Since several laboratory markers are classical predictors of disease severity, so we also compared the prediction results of these markers and they were summarized in Table 3. The Model-A showed the best performance and LMN index showed robust prediction effect compared with classical predictors including neutrophil-to-lymphocyte ratio (NLR) which is a hopeful predictor for severity ill COVID-19 [12, 13]. In order to assess the clinical net benefit of Model-A and LMN index, we also performed decision curve analysis (Fig. 4a). Although curves of all the markers tangled and the Model-A gave slightly greater net benefit, while the LMN index just showed similar performance as albumin and NLR.

Fig. 4
figure4

Decision curve analysis of prediction models produced by SPCA. Decision curve analysis of prediction models in the training Hefei Cohort (a) and independent validation Nanchang Cohort (b). Model-A showed slightly better net benefit both in Hefei Cohort and Nanchang Cohort. Abbreviations: ALB Albumin, COVID-19 coronavirus disease 2019, Model-A prediction model based on the first and 12th principal components produced by sparse principal component analysis, LMN index lymphocyte–monocyte–neutrophil index, a simplified version of Model-A, NLR Neutrophil-to-lymphocyto ratio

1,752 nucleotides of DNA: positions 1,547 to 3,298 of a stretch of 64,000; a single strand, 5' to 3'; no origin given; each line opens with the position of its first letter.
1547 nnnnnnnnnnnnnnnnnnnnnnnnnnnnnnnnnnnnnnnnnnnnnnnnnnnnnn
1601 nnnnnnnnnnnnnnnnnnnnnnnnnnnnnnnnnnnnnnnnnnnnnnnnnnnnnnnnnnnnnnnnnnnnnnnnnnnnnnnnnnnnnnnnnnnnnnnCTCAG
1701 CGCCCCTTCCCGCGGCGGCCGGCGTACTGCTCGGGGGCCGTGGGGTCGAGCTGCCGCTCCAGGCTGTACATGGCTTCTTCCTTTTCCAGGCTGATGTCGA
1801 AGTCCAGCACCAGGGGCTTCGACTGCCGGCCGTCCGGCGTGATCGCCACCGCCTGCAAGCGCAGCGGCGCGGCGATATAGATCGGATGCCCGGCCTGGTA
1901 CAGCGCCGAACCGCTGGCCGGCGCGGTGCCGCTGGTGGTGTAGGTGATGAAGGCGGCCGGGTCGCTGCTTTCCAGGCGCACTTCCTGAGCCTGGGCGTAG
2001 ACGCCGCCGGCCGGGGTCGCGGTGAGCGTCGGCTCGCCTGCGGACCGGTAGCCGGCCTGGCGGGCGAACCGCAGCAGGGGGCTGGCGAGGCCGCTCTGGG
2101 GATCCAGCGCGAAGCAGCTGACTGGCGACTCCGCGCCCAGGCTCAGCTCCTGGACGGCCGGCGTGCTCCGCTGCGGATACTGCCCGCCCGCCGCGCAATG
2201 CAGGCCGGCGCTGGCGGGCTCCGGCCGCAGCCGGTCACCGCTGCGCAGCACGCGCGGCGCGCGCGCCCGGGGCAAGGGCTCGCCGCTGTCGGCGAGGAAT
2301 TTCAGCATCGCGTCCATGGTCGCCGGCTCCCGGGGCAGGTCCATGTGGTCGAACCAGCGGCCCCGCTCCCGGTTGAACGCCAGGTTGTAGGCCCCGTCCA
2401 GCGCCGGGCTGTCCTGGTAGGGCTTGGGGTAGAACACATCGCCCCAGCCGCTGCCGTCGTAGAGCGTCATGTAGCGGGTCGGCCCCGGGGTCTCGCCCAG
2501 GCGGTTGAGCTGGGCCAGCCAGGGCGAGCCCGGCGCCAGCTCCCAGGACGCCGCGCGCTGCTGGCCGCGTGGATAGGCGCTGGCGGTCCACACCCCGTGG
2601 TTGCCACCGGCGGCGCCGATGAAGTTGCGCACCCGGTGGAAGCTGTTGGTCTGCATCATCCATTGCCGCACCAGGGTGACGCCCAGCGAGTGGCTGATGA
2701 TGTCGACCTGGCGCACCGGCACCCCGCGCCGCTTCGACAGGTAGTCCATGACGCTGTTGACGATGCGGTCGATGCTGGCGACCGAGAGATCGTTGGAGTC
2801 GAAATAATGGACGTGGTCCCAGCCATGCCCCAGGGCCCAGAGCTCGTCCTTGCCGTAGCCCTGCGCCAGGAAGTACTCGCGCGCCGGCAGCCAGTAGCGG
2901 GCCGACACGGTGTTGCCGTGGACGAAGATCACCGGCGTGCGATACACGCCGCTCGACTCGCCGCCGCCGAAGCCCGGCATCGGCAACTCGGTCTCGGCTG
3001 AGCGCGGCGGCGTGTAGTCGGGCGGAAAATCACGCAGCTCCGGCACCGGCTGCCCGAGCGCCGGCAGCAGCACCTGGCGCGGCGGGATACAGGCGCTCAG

Independent cohort validation

In order to validate the severity prediction efficiency of Model-A and LMN index, the laboratory indicators of Nanchang Cohort (An additional table file shows this in more detail in Additional file 1: Table S2) were scaled and PC1 and PC12 of each patient were calculated using PC loading matrix of Hefei Cohort. Model-A probabilities and LMN indices were then predicted. ROC estimated the severity prediction efficiency, and the AUC and accuracy of Model-A produced with Nanchang Cohort for disease progression prediction were 0.835 and 0.757, respectively (Table 4). Meanwhile, the AUC and accuracy of LMN index were 0.800 and 0.740 in this independent cohort. Just like in the training cohort (Table 3). Model-A also gave the best efficiency and the LMN index showed comparable prediction efficiency compared with classical clinical variables (Table 4), such as NLR, albumin and so on. In decision curve analysis (Fig. 4b), all the curves intertwined and the Model-A gave slightly better performance, while the LMN index just showed similar performance as albumin and NLR.